How’d I Get So Lucky?

I had another meltdown this morning.  I just could not make myself get ready for church, even though I watched the minutes slip away with my own eyes.  I wanted to go to church, I knew I couldn’t go to church un-showered and in PJs, but I couldn’t do it.  Which lead to all sorts of dark thinking and uncontrollable crying.  Until I remembered I had an appointment with the Bishop after church today, and then the waterworks instantly stopped.  But then I got in the shower and started thinking how he’s not a doctor and how could he ever understand what I’m feeling/going through and how I wish these voices in my head would just SHUT THE F*** UP!!! because even though the one sane cell in my brain knows I’m overwhelmed and not crazy, it sure doesn’t feel that way.

We decided I need to see my doctor.  Soon.

For a long time I’ve wondered about my salvation.  Will I make it?  Have I done enough?  I know I can always do more, how do I know I did enough ???  My desires are so much greater than my deeds, my knowledge exceeds my actions, I think I’m pretty screwed but for one thing:  As crappy as I feel and as far as I think I am from hitting a home run in the game of life, I’m going to choose to believe Christ when he says his grace is enough for me.

It’s scary.  REALLY scary.  But I have no other choice.  If I don’t believe this, then for sure all is lost.  But I belive.  And so I have hope.

Days like today make me curse whatever luck of the draw gave me mental illness as my trial, but also gratitude for the same sentence.  Without this struggle, would I have come to the Lord as I have?  Or would He be on the back burner of my life?  I’ve always struggled with depression, but as it’s progressed into bigger and worse things for me as I age, it’s put my spiritual growth on fast-forward.  And believe it or not, I’m grateful for that.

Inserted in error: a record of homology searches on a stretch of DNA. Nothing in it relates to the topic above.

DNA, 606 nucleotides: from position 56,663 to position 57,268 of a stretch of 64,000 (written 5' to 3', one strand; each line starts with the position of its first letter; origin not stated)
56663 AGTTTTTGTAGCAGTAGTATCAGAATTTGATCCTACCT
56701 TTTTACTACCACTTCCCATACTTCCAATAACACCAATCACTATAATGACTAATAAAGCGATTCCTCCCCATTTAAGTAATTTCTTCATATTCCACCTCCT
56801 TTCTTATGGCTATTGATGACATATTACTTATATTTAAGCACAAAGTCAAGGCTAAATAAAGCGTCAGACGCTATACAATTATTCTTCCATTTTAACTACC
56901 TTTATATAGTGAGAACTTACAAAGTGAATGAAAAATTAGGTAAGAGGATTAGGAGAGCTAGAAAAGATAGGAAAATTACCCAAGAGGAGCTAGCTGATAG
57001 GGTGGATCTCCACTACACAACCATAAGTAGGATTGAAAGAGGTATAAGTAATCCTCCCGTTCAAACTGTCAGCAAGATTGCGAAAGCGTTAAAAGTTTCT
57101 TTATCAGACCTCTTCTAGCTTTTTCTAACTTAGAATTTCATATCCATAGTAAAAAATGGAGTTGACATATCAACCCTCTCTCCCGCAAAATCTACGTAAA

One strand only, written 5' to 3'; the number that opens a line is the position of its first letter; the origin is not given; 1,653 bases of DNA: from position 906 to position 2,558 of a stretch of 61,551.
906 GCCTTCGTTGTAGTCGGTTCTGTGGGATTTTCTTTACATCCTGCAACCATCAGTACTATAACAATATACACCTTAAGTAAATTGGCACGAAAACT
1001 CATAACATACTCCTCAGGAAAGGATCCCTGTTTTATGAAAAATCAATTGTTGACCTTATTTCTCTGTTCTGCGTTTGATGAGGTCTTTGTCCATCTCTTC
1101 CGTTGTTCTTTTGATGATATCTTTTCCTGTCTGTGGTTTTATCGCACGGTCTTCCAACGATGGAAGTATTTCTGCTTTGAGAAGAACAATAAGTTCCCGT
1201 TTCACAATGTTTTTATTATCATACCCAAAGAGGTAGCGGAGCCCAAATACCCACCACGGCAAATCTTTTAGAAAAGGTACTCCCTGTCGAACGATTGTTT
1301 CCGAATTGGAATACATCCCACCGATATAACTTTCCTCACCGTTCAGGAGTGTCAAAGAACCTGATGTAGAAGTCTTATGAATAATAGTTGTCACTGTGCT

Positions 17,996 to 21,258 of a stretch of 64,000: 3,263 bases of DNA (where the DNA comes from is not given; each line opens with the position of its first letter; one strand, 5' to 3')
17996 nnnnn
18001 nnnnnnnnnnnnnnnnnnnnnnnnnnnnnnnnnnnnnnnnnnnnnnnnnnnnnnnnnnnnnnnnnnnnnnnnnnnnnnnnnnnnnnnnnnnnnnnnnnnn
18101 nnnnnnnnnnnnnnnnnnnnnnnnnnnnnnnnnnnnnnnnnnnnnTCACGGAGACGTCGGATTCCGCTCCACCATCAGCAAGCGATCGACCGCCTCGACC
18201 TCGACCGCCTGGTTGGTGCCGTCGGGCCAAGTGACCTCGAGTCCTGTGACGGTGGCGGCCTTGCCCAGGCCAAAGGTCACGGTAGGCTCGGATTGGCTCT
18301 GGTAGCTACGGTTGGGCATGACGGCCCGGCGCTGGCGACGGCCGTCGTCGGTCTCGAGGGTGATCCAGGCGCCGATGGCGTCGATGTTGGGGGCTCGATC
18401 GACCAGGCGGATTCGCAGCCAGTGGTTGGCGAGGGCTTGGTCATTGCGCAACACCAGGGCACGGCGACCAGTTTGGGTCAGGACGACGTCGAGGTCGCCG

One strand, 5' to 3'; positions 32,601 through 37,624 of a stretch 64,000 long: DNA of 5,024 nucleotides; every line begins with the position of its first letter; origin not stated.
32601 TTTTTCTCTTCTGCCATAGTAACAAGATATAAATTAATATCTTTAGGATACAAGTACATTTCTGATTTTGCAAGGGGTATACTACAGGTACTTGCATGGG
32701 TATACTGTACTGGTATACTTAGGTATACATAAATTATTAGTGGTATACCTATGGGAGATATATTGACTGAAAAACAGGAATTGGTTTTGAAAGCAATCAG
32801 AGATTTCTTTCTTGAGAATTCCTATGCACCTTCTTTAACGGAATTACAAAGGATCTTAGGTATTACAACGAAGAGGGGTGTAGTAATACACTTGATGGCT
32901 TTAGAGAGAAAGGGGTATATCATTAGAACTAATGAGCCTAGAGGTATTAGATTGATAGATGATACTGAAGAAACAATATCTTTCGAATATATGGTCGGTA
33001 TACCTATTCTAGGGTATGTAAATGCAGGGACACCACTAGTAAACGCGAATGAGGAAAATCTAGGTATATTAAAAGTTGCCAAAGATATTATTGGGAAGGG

3 thoughts on “How’d I Get So Lucky?

  1. I know my knowledge exceeds my actions. I think many (if not most) of us know we should be doing something but getting ourselves to actually do it is another thing. Elder Maxwell called it “stepping stones.” If you have moved a step further in the right direction than where you were yesterday, that’s progress. None of us move at the same pace or have the exact same path in front of us. But we have a common goal, so we keep trying.
    Your bishop may not be a doctor and may not have experienced what you face but it is hugely comforting for me to realize that however low you may feel, Christ went lower. And He can inspire you and your bishop to know how to get you through it.

  2. I’m up feeding the baby and wanted to comment. I can relate to days like that at the times in my life when the medication wasn’t quite right or I had a major stressor. And no mental illness is not at all fun. You will have a greater understanding of the atonement and a compassion and empathy no one else has. Have you read “The Prophet” by Kahlil Gibran or “Valley of Sorrow” by Morrison?

    You are on the right path and you gain strength by each fear and trial you face daily. I think of it as the way Joseph Smith felt in the garden as he prayed. ( I love the way the new church film on the restoration depicts it) He was overcome by darkness and a real power right before the most glorious vision. Often times darkness is followed by light and a break in the clouds. Keep plowing!

  3. I was at my Dr. yesterday and tried to talk to her about anxiety and depression. She says I just need to quit doing things for everyone and simplify. I gave up.

    I know I need some type of help from someone, but I don’t know how to get it. I was reading in the dr’s office yesterday about the signs for an anxiety/depression disorder, and I really do have most of them. I am not particularly suicidal, but some days I do feel like it wouldn’t be that big of a deal to just wake up dead, you know? Not that I’d ever do anything about it…who would feed my kids, etc?

    At least you have a bishop you can talk to, that’s good. My bishop pretty much told me several years ago that I’m hard for people to deal with, (him to deal with) and that’s the last time I tried to talk to him about anything. I won’t go back.

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